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Abstract: SU-OR16

Proteomic Risk Assessment of CKD Progression in the Chronic Renal Insufficiency Cohort

Session Information

Category: CKD (Non-Dialysis)

  • 2101 CKD (Non-Dialysis): Epidemiology, Risk Factors, and Prevention

Authors

  • Dubin, Ruth F., University of California San Francisco, San Francisco, California, United States
  • Deo, Rajat, University of Pennsylvania, Philadelphia, Pennsylvania, United States
  • Zheng, Zihe, University of Pennsylvania, Philadelphia, Pennsylvania, United States
  • Shou, Haochang, University of Pennsylvania, Philadelphia, Pennsylvania, United States
  • Ren, Yue, University of Pennsylvania, Philadelphia, Pennsylvania, United States
  • Li, Hongzhe, University of Pennsylvania, Philadelphia, Pennsylvania, United States
  • Segal, Mark, University of California San Francisco, San Francisco, California, United States
  • Feldman, Harold I., University of Pennsylvania, Philadelphia, Pennsylvania, United States
  • Ganz, Peter, University of California San Francisco, San Francisco, California, United States
Background

Quantification of thousands of plasma proteins simultaneously is now feasible in large cohorts using the SomaScan aptamer assay. In this study, we applied large-scale proteomics to patients with chronic kidney disease (CKD) to discover new biomarkers and risk models of CKD progression.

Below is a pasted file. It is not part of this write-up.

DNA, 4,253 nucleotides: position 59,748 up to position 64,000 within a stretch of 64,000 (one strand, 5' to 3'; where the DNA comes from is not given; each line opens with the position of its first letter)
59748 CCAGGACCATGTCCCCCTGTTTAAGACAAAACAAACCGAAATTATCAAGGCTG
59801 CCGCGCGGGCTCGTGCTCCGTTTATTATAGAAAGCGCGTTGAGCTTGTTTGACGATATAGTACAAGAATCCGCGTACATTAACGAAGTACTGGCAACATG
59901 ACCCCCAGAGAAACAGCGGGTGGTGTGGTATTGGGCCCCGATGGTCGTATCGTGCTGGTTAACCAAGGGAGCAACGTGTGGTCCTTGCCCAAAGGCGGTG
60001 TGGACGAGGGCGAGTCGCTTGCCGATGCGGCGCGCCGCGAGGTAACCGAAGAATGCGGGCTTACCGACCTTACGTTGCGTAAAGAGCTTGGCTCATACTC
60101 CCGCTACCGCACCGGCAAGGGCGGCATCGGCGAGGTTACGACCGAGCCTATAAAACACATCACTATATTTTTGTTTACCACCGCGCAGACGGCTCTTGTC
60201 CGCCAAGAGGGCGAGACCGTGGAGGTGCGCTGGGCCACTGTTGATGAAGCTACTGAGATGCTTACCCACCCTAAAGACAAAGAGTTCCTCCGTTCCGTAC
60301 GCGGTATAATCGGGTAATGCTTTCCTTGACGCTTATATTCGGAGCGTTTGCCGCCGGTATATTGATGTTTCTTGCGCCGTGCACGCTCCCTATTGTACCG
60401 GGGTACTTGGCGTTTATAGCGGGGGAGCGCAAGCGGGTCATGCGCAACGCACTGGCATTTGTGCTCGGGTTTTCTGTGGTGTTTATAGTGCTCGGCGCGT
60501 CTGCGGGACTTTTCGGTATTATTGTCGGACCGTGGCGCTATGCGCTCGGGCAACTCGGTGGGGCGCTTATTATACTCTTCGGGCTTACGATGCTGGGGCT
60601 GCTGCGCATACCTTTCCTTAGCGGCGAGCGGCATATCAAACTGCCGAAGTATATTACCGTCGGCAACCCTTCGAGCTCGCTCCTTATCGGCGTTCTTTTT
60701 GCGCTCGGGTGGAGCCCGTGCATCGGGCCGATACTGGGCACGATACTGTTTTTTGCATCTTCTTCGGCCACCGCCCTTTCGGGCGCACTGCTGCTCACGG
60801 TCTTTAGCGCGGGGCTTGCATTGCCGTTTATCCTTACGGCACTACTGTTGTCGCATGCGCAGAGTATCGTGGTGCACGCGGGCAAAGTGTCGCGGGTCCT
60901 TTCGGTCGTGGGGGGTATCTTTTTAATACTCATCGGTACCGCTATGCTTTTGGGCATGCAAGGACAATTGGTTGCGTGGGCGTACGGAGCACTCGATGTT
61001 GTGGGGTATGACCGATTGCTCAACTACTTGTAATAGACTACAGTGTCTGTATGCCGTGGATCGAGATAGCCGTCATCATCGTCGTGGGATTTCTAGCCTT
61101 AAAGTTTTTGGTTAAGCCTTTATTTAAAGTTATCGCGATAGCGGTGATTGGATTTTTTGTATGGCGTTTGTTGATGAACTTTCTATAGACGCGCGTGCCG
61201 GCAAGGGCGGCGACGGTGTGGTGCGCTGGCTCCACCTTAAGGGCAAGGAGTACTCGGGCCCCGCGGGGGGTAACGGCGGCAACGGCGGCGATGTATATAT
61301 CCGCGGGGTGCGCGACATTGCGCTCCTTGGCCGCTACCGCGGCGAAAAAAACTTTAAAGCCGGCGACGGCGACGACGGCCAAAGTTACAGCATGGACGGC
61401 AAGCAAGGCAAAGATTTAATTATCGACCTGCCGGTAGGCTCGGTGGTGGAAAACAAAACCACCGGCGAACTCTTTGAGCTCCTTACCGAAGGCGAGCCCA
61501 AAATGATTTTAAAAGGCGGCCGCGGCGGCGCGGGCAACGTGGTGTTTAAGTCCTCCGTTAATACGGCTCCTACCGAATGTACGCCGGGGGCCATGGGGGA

Methods

We measured 4638 unique plasma proteins among 3249 participants in the Chronic Renal Insufficiency Cohort(CRIC), with follow-up to 13 years. Mean age was 59 years, mean estimated glomerular filtration rate (eGFR) 42 ml/min/1.73m2, and 50% were diabetic. The study outcome was 10-year risk of 50% decline in eGFR, end-stage renal disease or renal transplant (n=1171 events). Associations of individual proteins with the composite outcome were analyzed in Cox survival models adjusted for demographics, comorbidities, eGFR and proteinuria. Protein-only risk models were constructed using elastic net regression and compared to the 4-variable Kidney Failure Risk Equation (KFRE). KFRE variables (age, gender, eGFR and proteinuria) were refit to CRIC. For risk modeling, the cohort was split into 80% derivation/20% validation.

Results

Among the 4638 assayed proteins, after adjustment for eGFR, 1535 proteins were associated with CKD progression at FDR <0.05; 529 were significant at Bonferroni p<1x10-5. After full adjustment, 459 proteins met FDR significance and 77 proteins met Bonferroni significance. A 58 protein risk model for 10-year CKD progression derived by elastic net achieved a c-statistic of 0.860 (95% CI: 0.834, 0.885) in the validation set, equal to the refit KFRE c-statistic of 0.857 (95% CI 0.831, 0.884). The c-statistic for the proteomic model was not enhanced by addition of clinical risk factors. Additionally, we were able to identify protein biomarkers that are unique to progression of diabetic vs. non-diabetic CKD.

Conclusion

Through large-scale proteomics, we discovered numerous novel biomarkers that predict the risk of CKD progression. The proteomic risk model has excellent discrimination, equal to the refit clinical model. Ongoing analyses of the biological functions of the newly discovered biomarkers may identify new therapeutic targets to slow CKD progression.

Funding

  • NIDDK Support